10. What types of assets sell at auction?

All types! Auctioneer, Justin R, Wall has sold vacant land, building lots, single-family homes, multi-family homes, commercial buildings, farm ground and other similar real estate.  He has also sold everything from miscellaneous household items up to valuable antiques, guns, farm equipment, motor vehicles, campers, etc.

11. What determines whether my assets(s) is/are a good candidate for auction?

The most important factors are your motivation to sell and the marketability of the asset. The ideal candidate would be a motivated seller who owes less on the asset than what the current market is expected bring. Factors such as condition, location and amenities are also key.  Most of the time, an auction is one of the best ways to efficiently dispose (sell) assets. Especially if there are a large number, variety, or rarity of assets.

12. Can I auction real estate that has a mortgage, taxes or liens owed?

Yes, most sellers have a mortgage and/or other liens on their property. You have until the closing to pay off any outstanding debts and provide insurable title to the successful bidder.  Most of the time, the mortgage(s), liens or taxes are paid off at the closing table.

13. What do you mean by “insurable title”?

If a title insurance company will insure the property at closing, you have completed your obligation to the buyer. All Cornerstone real estate auction offerings are sold with good, insurable titles and no liens, judgments, mortgages or back taxes. If the title cannot be cleared, the down payment is refunded to the buyer.

14. Are there different kinds of real estate auctions?

Yes, auctions can be "absolute," "subject to confirmation," with “reserve," or with a "stated minimum."  Cornerstone only sells real estate “subject to confirmation”, which means the the highest bidder at the real estate auction has won the right to enter into a sales contract with the seller. Seller has then seven (7) days to accept, reject, or counter the buyer’s offer.

15. How does Cornerstone get compensated for its services?

At our real estate auctions the buyer will pay a buyer’s premium that gets added to the “hammer” price, which is the price the auctioneer announces that the real estate has sold for.  At personal property auctions, the seller pays a commission to Cornerstone and the buyer will also pay a buyer’s premium which then gets added to the “hammer” price.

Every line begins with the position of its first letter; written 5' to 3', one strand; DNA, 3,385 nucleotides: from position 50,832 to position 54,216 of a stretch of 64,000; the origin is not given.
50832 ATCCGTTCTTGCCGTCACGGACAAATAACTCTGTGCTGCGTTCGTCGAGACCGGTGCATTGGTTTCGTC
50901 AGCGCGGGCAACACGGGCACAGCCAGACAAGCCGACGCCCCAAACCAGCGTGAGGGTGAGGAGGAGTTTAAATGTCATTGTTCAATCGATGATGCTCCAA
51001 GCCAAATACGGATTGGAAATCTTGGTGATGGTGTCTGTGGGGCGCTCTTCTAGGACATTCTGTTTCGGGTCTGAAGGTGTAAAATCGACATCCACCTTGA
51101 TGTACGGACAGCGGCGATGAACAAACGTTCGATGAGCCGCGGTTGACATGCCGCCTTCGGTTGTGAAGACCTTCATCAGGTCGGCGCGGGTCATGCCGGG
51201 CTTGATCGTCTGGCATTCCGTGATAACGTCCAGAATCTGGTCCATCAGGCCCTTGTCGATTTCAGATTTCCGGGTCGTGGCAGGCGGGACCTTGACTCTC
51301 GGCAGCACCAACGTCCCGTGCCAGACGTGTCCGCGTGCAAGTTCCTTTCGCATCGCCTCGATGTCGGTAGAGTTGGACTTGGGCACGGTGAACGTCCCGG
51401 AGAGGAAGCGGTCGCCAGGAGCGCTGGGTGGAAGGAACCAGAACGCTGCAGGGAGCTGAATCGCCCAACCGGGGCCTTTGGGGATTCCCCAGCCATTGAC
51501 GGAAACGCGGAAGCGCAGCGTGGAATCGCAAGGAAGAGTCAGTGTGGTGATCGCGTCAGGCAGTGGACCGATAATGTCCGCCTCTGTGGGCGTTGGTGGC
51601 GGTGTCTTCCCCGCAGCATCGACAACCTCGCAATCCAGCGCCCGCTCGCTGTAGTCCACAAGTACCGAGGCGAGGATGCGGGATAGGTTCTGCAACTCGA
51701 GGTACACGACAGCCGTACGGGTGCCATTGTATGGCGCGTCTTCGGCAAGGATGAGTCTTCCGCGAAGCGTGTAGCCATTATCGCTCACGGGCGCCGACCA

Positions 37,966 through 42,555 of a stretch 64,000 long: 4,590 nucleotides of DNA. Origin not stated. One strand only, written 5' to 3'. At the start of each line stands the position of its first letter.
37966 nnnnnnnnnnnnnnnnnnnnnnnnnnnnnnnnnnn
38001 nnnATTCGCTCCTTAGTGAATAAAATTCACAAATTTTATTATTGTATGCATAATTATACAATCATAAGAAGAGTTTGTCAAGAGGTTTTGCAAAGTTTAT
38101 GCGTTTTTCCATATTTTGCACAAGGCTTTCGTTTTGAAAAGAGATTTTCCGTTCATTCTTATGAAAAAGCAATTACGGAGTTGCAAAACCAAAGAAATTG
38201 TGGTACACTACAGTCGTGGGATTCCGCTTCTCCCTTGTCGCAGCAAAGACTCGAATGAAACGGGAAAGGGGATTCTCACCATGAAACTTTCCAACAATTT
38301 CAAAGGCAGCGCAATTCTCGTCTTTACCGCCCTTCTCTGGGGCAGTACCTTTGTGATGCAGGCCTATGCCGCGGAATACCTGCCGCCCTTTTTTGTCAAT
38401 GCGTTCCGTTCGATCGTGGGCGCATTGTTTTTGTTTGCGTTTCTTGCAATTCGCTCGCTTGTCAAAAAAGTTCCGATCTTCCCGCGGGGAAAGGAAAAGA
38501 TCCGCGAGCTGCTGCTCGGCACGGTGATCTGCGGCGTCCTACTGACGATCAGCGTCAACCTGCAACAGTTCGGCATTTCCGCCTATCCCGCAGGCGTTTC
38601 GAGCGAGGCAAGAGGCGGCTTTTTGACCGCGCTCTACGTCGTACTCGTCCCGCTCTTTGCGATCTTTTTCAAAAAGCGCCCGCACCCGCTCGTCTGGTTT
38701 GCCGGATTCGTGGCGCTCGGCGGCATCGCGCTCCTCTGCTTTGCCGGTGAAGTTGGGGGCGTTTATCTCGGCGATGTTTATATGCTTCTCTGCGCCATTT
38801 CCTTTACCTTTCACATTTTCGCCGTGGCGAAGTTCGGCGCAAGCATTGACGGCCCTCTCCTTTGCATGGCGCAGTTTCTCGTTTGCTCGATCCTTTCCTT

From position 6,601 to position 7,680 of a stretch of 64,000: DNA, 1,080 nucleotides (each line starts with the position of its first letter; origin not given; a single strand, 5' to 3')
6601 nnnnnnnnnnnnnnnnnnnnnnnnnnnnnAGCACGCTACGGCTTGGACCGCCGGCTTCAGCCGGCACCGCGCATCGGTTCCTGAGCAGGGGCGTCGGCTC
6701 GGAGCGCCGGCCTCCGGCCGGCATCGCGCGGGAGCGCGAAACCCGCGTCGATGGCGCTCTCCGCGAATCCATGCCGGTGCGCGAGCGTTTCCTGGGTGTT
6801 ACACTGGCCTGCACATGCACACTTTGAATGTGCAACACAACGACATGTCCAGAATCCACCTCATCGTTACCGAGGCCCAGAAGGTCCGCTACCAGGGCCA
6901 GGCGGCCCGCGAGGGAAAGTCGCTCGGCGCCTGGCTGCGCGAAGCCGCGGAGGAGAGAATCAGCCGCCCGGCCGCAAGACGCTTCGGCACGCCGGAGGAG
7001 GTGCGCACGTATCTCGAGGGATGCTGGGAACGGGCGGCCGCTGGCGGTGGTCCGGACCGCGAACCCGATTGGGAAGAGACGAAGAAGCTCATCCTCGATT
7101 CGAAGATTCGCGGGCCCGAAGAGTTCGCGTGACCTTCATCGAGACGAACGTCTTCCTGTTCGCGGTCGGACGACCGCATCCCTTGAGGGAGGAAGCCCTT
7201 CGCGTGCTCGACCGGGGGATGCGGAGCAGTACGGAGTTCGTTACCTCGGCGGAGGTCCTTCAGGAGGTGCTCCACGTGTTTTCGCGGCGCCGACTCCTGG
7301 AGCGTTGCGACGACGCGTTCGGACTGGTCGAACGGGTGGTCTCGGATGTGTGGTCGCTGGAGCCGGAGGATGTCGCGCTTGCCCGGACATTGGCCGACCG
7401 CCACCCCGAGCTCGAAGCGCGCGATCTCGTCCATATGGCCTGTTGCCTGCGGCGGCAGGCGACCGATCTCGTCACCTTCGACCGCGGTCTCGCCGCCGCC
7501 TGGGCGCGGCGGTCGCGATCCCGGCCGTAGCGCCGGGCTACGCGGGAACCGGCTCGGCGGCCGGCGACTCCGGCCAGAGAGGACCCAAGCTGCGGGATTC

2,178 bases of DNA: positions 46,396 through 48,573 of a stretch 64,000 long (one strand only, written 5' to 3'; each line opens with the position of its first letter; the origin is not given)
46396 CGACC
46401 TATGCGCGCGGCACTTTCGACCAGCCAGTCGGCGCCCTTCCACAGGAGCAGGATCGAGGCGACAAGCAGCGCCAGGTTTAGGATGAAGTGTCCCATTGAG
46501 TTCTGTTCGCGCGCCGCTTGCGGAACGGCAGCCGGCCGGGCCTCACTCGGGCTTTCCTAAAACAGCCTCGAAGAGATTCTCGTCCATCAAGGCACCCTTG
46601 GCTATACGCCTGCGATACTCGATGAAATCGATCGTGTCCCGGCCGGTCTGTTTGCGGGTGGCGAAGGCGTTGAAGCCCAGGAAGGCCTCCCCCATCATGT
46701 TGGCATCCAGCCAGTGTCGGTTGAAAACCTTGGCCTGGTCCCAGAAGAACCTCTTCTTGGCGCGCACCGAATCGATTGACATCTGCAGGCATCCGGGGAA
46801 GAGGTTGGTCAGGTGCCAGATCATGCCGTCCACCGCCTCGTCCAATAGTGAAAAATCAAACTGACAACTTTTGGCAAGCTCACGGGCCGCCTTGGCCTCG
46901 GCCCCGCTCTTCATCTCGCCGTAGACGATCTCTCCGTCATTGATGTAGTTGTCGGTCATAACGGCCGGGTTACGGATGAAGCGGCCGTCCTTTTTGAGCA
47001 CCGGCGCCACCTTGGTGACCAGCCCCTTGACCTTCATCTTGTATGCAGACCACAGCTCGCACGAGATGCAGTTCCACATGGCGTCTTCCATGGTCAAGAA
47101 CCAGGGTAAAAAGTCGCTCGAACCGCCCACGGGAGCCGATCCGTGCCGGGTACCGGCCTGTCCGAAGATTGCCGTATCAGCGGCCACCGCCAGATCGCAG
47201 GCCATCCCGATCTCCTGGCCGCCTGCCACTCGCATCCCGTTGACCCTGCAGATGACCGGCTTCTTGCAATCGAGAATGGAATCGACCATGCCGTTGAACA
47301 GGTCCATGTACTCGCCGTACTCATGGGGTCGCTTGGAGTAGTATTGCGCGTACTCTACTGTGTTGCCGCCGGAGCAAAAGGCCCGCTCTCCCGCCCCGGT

16. What is a buyer’s premium?

A buyer’s premium is a percentage that is added to the “hammer” price, which is the highest accepted bid amount. For example, let’s say a piece of real estate has the highest bid at $100,000 and there is a 10% buyer’s premium in place.  Then the total sales price is the “hammer” price of $100,000 plus $10,000 for the buyer’s premium for a total sales price of $110,000.

17. What is the usual timetable for a real estate auction?

Typically, our marketing plan calls for a 28-day window of time pre-auction to effectively market your real estate. The same would go for personal property, but we can also do 21-28 day windows depending on the seller’s needs.

18. What type of marketing campaign will you use to sell my property?

At Cornerstone, we utilize a large number of marketing channels to communicate the sale of your asset. Those channels can include the traditional channels such as printed media, i.e. newspapers, flyers, postcards, banners and signage. But also, includes social media advertising such a Facebook, Google and Tik Tok ads.  For specialty asset classes, additional printed media channels maybe utilized such as collector magazines, trade brochures, etc.

19. Where is the actual real estate auction held?

Depending on the location and type of property, we will either conduct an “on-site” auction at the property or an “off-site” auction inside a public facility like an Elks lodge, conference room or hotel ballroom suitable nearby. We will do a free site analysis for us to determine which would be a better auction environment for your specific circumstances.

20. I have not seen a real estate auction before. Can I come to an auction just to watch?

Absolutely, we encourage anyone to attend and watch the bidding. You will be entertained and amazed at the process. Best of all, it's free!

21. How do I know whether potential buyers are qualified to buy my real estate?

At Cornerstone, we utilize a number of methods to try to ensure a qualified buyer is purchasing your real estate.  When registering for auctions, we acquire the buyer’s driver’s license number and contact information.  If they are the successful bidder, they are required to put 10% down as earnest money.   They also sign all the contract documents acknowledging they are buying the real estate according to the terms of the sale and are legally bound by those terms and conditions.  No one may participate unless they have properly registered.  The buyer then has normally 30 days to close and if they fail to do so, their earnest money is forfeited.